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Meet our Head of Arts — Isabelle Charrot-Grinsdale

15 November 2019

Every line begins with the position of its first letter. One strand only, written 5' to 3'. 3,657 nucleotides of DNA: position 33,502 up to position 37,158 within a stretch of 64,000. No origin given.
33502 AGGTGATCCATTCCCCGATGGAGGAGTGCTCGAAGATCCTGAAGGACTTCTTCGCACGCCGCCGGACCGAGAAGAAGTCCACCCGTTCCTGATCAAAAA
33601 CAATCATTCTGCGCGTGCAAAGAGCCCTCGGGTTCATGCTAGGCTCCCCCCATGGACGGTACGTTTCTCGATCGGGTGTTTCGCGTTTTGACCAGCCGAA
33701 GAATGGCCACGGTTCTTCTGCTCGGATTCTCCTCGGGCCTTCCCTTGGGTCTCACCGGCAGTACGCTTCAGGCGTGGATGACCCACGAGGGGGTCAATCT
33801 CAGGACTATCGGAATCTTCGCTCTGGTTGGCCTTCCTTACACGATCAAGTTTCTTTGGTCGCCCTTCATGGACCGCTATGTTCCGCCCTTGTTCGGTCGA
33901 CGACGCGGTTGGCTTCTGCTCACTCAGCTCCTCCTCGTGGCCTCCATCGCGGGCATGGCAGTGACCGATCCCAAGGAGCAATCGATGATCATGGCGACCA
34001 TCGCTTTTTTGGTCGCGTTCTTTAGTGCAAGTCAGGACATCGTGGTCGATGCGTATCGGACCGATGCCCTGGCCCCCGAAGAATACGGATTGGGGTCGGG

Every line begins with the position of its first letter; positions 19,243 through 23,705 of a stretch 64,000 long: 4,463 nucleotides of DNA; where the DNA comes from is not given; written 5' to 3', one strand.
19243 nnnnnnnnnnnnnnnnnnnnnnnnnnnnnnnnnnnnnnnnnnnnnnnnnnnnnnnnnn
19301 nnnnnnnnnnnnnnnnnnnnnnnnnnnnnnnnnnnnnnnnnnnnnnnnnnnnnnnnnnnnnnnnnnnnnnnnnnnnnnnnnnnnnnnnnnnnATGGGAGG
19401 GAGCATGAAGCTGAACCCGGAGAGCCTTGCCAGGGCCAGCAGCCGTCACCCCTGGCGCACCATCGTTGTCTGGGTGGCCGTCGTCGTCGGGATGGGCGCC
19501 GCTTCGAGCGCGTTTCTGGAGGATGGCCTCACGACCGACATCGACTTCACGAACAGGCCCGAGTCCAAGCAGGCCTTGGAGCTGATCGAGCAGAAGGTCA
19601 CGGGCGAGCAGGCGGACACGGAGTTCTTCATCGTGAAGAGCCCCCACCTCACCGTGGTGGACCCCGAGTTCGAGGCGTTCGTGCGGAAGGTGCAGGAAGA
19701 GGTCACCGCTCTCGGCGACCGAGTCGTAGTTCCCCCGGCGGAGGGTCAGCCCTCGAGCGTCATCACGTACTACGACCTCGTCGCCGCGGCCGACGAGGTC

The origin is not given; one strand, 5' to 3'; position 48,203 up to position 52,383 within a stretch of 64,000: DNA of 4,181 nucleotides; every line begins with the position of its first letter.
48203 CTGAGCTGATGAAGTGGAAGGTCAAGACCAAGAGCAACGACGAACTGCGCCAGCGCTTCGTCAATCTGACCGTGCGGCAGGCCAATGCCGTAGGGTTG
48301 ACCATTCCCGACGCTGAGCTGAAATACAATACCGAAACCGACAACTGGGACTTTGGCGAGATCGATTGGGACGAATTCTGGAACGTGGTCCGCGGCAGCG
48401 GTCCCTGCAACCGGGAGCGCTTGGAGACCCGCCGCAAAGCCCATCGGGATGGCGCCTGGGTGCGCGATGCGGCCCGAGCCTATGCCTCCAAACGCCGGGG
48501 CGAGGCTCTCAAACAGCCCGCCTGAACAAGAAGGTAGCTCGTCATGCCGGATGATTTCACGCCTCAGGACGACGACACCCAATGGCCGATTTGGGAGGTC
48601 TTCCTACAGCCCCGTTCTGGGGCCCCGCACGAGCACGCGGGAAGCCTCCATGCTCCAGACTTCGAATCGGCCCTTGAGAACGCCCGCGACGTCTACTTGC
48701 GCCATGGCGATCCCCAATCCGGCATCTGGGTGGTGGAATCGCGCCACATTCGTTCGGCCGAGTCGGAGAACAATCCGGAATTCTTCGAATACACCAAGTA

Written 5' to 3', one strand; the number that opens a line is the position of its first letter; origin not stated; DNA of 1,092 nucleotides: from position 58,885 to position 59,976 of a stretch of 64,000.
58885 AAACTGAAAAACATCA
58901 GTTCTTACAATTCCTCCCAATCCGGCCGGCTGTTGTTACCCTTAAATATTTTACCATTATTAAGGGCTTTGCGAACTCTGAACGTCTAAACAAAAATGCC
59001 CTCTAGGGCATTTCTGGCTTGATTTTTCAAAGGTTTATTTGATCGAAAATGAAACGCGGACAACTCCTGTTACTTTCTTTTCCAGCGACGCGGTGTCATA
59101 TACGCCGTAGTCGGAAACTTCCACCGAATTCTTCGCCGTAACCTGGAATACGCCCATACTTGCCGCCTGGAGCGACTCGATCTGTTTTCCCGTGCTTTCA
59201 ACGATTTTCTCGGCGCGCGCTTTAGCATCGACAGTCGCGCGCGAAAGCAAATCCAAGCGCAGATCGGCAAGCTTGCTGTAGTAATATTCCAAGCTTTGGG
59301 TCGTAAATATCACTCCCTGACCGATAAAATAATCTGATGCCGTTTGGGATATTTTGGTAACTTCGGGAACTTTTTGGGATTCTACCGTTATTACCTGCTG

Newly arrived this academic year, Ms Isabelle Charrot-Grinsdale joins us to lead the provision of arts education here at Huili, as she examines and refines how our pupils learn about music, drama performing arts, DT and the visual arts. Isabelle Charrot-GrinsdaleHead of Arts With a long-standing UK education background, this is Ms Charrot-Grinsdale’s first venture into teaching abroad. However, she is already taking advantage of new sources of inspiration from her colleagues, pupils and Shanghai itself. Isabelle would love to share more as below to the Huili community.   Before Huili I trained in the UK nearly 15 years ago in Leicester. Even now I vividly remember how much I enjoyed the creative challenge of being a drama teacher despite being very new to the role. From Leicester I then moved up to West Yorkshire to become Head of Drama in a large secondary school, where I stayed for a long time as it was an excellent place to hone my craft and grow as a teacher and leader. My role and responsibilities grew as well, as I took on English and media then music too, and then became part of the senior leadership team where I took a particular interest in looking at teaching and learning strategies that could help boys become more engaged in their learning and in the arts. Alongside this I examined A’ Level Drama and Theatre Studies practical and written examination work for years: I loved the opportunities this gave to visit other provisions and see young people engaged in practical performance.   Making the leap to China, and bilingual teaching Once my family and I decided that we would make the move abroad, I was quickly drawn to the Wellington group because of its well established and excellent reputation as a provider of education internationally. I was also lucky to have friends who spoke very highly of Wellington and of course there was building excitement about the new venture here at Huili School. That was another equally strong attraction for me, because I was intrigued by the prospect of teaching in a place that was determined to lead the way in innovative bilingual education provision. I saw an opportunity to learn how to teach in a bilingual context and learn from the pedagogy of Chinese colleagues. I wondered if this offered something unique - something I wouldn’t be exposed to as fully in a more traditional international teaching setup, and therefore it was something I didn’t want to pass up. I was also very keen to dive into the traditional Chinese art forms too, something I was not very familiar with before coming here. So there were extremely strong personal and professional draws for embarking on this adventure.   Huili impressions The first thing that struck me upon arrival was just how welcoming the Huili community is. My Chinese colleagues were so welcoming and patient in answering my endless questions about how the children are learning, what they are used to, their strengths and weaknesses, their artistic frames of context and so on. The pupils are also absolute sponges – they are incredibly eager to soak up new artistic ideas and challenges and love being able to explore new ideas in the arts classrooms. My early impressions of my colleagues were and remain that of a delightfully positive and flexible group of professionals. It’s wonderful to work with such talented subject specialists working across the spectrum of art forms and giving pupils the best of their expertise. I mentioned how welcoming and patient my Chinese colleagues are, but also the international staff are, without exception, so open and keen to share best practice and celebrate success stories in their approaches to education and to our arts provision here at Huili. Considering the school has been open for just over a year, it is amazing to see how quickly the staff have gelled into an openminded, supportive and receptive family in a relatively short space of time. It’s great being able to bounce ideas with my colleagues and the level of support and respectful endorsement from the school’s senior leadership team have made it even more enjoyable to work here. There have been frustrations, of course, but these have always been met with good humour and a listening ear.   Acclimatising to arts provision at Huili It is a very exciting time for exploring the arts (in both the learning and teaching senses) at Huili. It’s clear to me already that the pupils are ready and eager to take on what we can offer them. I predominantly teach Junior High pupils, and I’ve learnt that once we allow them the freedom to express themselves and explore artistic processes in ways which excite them, they latch on to this idea of creative freedom very quickly. Once trust is built, they then see the opportunities to apply their creativity in so many exciting and unique ways, and have great fun while doing it! It has been wonderful to see the excitement of realisation in their eyes as they understand that this philosophy applies to all the arts; they have begun to grasp the fact that they have plenty of new worlds to explore across the different disciplines. This is entirely supported by a level of classroom provision that I personally have never experienced in the UK. We are incredibly well supported in our budgetary allowance but also in the logistical sense of being given the support and encouragement to provide an educational experience that goes beyond the norm. Our Huili Arts Festival is a great example of this; we’ve brought over an experienced theatre company – Round Midnight – from the UK, and pupils are creating over 20 full-scale murals around the school and devising/performing a mini-musical in each day of the festival this year. To do this requires full support from staff and an invested understanding in the value of our arts provision. In short, we are given everything we need to make sure that the arts are part of our lifeblood at Huili School. It was especially pleasing to find that there was already a strong appreciation of the arts when I arrived. The 70th Anniversary celebrations of the founding of The People’s Republic of China was another tangible demonstration of this. From the amazing Peking opera workshops, traditional Chinese musical instrument performances and singing I witnessed, I could see that both traditional and modern arts are valued and respected here.   Looking ahead Equally excitingly, there is so much more to look forward to. With preparations for our school productions and events like the Winter Showcase underway, I cannot wait to see the creative processes our pupils have been exploring produce something truly wonderful for our community of parents and supporters to enjoy. Looking further ahead, the future of the arts is very bright at Huili School. As the Phase Two building nears completion, it will house our purpose-built theatre and great spaces for the teaching of creative and performing arts. Personally, I’m incredibly excited to see these facilities finished so we can get stuck into teaching the students in them. It is fundamentally important to me to make sure that every Huili pupil understands that we provide the arts in an inclusive way. They will all get the chance to express, explore, perform and create art as others have done before them and on their own terms. Similarly, we genuinely want parents and our vibrant community to gain a deep understanding of our arts curriculum provision, how we deliver it and why it works for their children. I am very much looking forward to more opportunities to actively work with our parents through workshops, through gaining their help with major arts projects and, hopefully, even some immersive theatre and creative arts activities that we’ve got up our sleeves for later this year... watch this space! I am eager to see what we can achieve together. Coming to Huili and settling into my new life in China has been made infinitely easier and more enjoyable by all those who have welcomed me and my family to Shanghai, to the Wellington China group and to Huili School. It has been an awesome, frantic, reflective, whirlwind of an experience already and I can’t wait to see what can be achieved next.